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Recipe Testers' Reviews

I’ve made different versions and sizes of panettone over the years and this is a recipe I will definitely repeat.

I forgot to buy an orange so I had to omit the orange zest but I did use lemon zest. I also used 1/4 cup of candied lemon rind. I found the dough to be quite easy to work with. As described it was not too sticky nor firm and kneading it was not complicated. An important note is the recipe as written does not instruct when to add the mix of cranberries, pistachios and accompanying ingredients. I didn’t catch this at first and let the dough rise for 2 hours. Then I noticed there were no steps on adding the filling, so I worked it into the dough and let it rise another hour. If that step had been written in, I think the 2 hours rise would suffice.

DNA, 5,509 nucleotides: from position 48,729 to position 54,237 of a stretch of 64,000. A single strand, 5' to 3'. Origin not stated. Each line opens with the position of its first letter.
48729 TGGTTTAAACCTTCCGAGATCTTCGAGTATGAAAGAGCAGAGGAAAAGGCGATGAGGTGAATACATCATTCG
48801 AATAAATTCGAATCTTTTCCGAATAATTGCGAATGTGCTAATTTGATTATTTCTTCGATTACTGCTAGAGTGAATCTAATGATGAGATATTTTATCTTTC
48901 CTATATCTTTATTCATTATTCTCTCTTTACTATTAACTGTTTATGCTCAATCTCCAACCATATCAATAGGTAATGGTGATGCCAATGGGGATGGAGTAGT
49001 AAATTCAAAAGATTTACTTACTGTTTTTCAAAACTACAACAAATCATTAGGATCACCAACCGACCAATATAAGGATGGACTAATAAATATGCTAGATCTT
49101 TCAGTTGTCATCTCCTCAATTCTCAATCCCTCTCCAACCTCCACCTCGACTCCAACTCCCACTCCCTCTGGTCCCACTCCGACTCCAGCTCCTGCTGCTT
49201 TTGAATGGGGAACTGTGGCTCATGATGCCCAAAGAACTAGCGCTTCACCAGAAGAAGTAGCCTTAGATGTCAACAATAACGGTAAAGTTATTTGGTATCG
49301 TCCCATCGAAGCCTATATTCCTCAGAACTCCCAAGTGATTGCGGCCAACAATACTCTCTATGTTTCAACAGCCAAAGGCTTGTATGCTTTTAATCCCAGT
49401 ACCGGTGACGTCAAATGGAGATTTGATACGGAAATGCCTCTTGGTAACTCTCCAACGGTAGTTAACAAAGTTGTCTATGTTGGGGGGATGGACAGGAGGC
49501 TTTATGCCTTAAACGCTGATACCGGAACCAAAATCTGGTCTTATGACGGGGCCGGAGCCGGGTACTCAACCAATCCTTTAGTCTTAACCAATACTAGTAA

From the dough I made 4 small panettone. In lieu of coffee cans I used 5-inch panettone paper molds. I let the dough rise for an hour in the molds, then brushed with the egg whites. I placed all 4 on a single baking sheet. They took exactly 30 minutes to bake. I tested with a wooden skewer, which came out clean. The tops of the panettone were a nice golden brown color. The kitchen smelled amazing. I let them cool overnight then tried a piece in the morning. I think the cranberry and pistachio pairing is excellent. The pistachio especially gives it a nice nuttiness that is not overpowering. I like the sweet and salty combo from using salted pistachios. I’m planning to make this again and give these as Christmas gifts. Thanks for the recipe!